Where gum recession is likely to progress, a Periodontist can provide a connective tissue graft to thicken the remaining gum tissue. If the remaining gum tissue is thicker and more robust, it will be less likely to recede. This is the goal of connective tissue grafting. Sometimes, the graft can increase gum height too although this should be considered a bonus.
Unfortunately, it's not easy for patients to know just by looking if they can expect more recession in future at a given site. Your Family Dentist will be able to assess the quality of remaining gum tissue and advise you if they feel grafting would be beneficial. From my perspective, I find that most cases of gum recession can be properly controlled by eliminating root causes. It is a rare occurrence that we refer patients to a Periodontist for grafting.
If you have concern regarding the severity of your gum recession or if it's likely to be progressive and get worse over time, ask your Kitchener Family Dentist to have a look.
I hope that you found this article useful and informative. Thanks for reading this week!
I thought I'd beef up this article with some added answers to commonly asked patient questions on the topic of gum recession. Hope the added information is helpful!
There is evidence suggesting that Vitamin C plays a really important role in the health of your gums. How?
Well, Vitamin C boosts immune function and this may allow immune cells to better combat harmful affects of gum-disease causing bacteria. This pathway, however, is not likely to alter the progression of gum recession.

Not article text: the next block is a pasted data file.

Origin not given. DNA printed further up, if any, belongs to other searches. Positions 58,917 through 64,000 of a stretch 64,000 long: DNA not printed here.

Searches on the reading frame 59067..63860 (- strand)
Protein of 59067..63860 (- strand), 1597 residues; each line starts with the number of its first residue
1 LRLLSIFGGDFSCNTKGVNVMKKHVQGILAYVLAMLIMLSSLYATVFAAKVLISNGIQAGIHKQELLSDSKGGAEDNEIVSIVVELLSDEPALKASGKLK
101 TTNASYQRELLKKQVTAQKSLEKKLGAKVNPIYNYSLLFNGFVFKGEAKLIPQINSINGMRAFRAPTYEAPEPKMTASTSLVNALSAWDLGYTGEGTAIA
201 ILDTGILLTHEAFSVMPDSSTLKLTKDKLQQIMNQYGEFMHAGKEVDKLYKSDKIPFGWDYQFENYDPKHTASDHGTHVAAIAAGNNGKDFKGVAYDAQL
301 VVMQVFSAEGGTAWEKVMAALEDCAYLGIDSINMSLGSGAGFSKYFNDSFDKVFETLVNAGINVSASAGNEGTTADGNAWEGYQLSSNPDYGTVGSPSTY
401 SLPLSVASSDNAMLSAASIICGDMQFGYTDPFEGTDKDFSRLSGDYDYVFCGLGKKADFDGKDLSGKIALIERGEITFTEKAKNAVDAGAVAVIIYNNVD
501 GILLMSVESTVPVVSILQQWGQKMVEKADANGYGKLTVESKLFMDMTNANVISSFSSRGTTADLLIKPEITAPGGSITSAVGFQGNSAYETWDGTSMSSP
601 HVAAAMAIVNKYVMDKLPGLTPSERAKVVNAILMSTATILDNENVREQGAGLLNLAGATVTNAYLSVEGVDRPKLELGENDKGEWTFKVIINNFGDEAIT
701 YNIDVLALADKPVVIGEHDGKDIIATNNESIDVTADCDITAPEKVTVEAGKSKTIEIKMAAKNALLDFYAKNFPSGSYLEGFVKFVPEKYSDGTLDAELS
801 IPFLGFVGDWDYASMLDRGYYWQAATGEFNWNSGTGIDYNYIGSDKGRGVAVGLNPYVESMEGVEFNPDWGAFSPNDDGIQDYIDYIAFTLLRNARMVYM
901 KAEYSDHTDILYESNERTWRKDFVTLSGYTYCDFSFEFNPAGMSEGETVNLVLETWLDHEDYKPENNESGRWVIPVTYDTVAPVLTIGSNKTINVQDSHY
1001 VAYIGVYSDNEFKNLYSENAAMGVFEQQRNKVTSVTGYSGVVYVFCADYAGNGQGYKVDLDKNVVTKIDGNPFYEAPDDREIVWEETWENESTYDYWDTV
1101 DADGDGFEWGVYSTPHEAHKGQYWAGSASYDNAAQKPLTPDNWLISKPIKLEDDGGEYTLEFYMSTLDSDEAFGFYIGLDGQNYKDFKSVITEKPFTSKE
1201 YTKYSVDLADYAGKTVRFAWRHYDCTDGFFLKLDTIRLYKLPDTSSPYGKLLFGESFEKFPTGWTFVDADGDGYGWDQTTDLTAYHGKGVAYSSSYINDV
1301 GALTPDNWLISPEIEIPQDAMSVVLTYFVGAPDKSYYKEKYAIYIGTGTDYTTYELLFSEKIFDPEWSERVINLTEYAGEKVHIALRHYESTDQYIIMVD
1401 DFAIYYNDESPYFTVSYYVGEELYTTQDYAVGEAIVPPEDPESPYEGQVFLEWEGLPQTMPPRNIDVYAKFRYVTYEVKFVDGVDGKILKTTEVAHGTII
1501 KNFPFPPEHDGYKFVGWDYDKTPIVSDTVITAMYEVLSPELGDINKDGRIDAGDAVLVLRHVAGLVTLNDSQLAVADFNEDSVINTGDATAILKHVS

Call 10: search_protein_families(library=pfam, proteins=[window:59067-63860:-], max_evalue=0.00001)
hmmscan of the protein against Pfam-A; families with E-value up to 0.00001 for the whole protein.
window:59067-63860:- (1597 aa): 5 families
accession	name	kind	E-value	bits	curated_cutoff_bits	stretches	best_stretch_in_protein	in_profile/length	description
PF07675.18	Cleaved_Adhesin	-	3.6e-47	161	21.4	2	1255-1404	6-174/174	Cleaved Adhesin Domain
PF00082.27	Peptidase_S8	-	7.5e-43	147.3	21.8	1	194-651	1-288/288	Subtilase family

Vitamin C plays an important role in the synthesis and maturation of collagen within your connective tissue. Given that connective tissue is a critical ingredient in healthy gum tissue, this role of Vitamin C suggests that it could help in staving of gum recession!
Swishing daily with salt water helps as a natural antimicrobial in your mouth. It does this primarily through it's dehydrating effect on bacteria but it also alters the pH (or acidity) of the mouth to create a less favourable environment for harmful bugs.
Salt water can help to reduce gum inflammation, however, it has not been shown to prevent gum recession.
So, this is actually a very interesting question. If you eliminate Gingivitis and inflammation, your gums are much healthier.
They're pinker, firmer and less puffy.
However, when you eliminate inflammation and get your gums back to health, you may notice MORE gum recession.
Well, because inflamed gums are puffier, they cover more of your tooth. When you squash inflammation, they actually shrink back to a healthy size and firmness.